Jamie Neely, Entomologist, Serving the Real Estate Industry in Hawaii since 1973. Member Entomological Society of America  
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The Formosan Subterranean Termite
The West Indian Drywood Termite
The Economic Significance
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The Economic Significance--Crops and Forestry

Termites do not confine their attention to dead plant tissues such as wood. In many parts of the world, species of termites are serious pests of growing crops including living trees. It is thought that termites are seldom primary pests, only damaging the plant, shrub or tree when it has already been affected by fire, a fungus or an insect of another order. For instance, once another insect has bored into a stock of a vine, the termite reproductives will enter fight holes of that insect and start a colony which results in the stock finally splitting. The fact that termites usually appear to be secondary pests does not make them of less importance. The initial defect affecting the plant is often of minor importance, but after allowing ingress to termites the effect may be the complete destruction of the plant or, at least, a reduction in its value as a crop (Hickin, 1971)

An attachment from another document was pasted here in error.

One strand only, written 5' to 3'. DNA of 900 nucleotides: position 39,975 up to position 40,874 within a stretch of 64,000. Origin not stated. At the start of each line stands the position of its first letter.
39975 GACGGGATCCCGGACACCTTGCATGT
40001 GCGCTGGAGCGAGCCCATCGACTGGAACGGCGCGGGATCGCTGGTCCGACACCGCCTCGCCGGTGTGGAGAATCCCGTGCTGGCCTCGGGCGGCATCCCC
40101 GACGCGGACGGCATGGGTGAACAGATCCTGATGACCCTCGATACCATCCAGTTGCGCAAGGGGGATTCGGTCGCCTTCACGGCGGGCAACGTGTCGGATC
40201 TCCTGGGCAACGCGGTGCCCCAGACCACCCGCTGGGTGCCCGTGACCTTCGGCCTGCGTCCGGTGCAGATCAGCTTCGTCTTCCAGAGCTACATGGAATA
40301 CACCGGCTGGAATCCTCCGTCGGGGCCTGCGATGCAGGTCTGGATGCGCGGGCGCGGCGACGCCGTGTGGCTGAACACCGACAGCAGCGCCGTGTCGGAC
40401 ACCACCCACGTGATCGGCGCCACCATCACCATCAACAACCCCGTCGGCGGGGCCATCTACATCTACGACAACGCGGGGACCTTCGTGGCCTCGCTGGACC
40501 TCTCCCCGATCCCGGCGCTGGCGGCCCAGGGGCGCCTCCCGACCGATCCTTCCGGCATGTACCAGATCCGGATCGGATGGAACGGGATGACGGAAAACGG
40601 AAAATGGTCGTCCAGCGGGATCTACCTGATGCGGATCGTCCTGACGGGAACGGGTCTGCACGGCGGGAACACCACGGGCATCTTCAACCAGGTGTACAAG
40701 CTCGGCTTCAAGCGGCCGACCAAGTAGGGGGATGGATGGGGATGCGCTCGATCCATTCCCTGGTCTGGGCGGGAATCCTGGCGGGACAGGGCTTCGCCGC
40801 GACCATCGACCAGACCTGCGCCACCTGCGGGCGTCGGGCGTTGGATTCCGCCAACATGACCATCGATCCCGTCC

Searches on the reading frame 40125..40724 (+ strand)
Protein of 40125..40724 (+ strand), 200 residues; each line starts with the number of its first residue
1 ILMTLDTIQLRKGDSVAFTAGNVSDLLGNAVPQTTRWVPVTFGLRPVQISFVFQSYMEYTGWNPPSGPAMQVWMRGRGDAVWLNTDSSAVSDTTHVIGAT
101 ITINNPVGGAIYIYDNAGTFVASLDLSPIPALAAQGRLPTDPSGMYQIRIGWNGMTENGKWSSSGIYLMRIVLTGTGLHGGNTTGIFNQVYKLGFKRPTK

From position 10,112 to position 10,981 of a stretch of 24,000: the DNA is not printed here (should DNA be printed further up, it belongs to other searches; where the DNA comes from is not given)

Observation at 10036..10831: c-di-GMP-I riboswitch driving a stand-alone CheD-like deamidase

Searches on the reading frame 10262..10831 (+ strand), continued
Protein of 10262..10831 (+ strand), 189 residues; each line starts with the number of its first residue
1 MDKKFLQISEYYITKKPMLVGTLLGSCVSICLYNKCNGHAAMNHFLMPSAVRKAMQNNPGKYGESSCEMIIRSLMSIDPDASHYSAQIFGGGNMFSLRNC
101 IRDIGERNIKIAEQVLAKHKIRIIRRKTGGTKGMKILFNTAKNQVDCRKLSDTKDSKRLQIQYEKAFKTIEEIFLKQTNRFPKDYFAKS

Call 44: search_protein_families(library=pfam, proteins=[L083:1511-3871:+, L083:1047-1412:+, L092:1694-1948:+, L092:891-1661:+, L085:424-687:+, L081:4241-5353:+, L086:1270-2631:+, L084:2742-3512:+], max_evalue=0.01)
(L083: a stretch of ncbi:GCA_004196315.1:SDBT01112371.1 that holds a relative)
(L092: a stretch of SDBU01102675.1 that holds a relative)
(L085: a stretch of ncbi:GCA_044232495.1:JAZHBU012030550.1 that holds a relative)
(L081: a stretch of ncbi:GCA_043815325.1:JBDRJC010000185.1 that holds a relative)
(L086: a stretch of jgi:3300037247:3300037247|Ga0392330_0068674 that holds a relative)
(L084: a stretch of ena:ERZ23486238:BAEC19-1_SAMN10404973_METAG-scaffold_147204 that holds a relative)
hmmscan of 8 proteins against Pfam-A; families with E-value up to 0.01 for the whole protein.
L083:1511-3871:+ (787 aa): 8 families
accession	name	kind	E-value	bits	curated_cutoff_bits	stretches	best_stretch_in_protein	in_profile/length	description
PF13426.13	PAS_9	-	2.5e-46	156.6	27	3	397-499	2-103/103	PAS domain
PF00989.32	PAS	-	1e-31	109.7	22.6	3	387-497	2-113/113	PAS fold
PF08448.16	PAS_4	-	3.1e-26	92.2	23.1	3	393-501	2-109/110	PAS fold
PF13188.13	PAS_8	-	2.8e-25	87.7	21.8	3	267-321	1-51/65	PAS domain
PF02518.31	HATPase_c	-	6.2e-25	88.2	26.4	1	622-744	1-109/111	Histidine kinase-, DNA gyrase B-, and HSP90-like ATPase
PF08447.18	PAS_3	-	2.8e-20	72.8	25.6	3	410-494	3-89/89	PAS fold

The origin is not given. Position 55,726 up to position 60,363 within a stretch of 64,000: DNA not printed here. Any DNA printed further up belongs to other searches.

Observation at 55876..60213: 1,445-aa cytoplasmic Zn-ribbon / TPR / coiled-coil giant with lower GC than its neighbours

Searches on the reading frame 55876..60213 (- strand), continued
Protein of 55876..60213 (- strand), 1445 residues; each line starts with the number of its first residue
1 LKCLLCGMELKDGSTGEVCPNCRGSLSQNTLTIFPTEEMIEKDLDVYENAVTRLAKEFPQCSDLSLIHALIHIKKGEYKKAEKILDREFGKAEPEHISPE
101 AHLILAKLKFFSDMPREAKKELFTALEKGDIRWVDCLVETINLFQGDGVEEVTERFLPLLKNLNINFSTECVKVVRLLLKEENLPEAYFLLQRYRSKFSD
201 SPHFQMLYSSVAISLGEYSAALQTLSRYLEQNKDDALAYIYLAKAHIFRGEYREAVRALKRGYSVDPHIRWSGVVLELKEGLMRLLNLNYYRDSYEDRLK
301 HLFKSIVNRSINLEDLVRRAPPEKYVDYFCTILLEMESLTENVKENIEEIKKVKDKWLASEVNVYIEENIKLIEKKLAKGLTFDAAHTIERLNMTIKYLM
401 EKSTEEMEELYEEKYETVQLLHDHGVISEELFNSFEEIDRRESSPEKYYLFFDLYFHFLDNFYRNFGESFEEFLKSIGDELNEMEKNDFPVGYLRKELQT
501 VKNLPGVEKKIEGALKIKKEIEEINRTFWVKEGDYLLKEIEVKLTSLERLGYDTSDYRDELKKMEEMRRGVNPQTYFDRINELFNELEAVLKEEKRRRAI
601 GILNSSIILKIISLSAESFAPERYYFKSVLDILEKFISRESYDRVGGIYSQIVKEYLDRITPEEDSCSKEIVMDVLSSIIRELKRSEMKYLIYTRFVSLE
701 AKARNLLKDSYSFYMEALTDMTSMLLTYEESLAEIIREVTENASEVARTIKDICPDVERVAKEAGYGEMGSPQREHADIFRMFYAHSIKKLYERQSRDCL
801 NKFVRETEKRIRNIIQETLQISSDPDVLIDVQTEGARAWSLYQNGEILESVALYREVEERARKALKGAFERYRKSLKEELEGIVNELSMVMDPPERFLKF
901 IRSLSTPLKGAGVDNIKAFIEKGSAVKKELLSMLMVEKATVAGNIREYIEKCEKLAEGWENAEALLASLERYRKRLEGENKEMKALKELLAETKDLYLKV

Cultivated plants in those areas of the world where termites occur can be divided into four groups: plantation crops--generally, these are woody perennials; field crops--generally, these are herbaceous annuals; young trees--in nurseries and plantations; older trees--mainly in forests, but including amenity trees.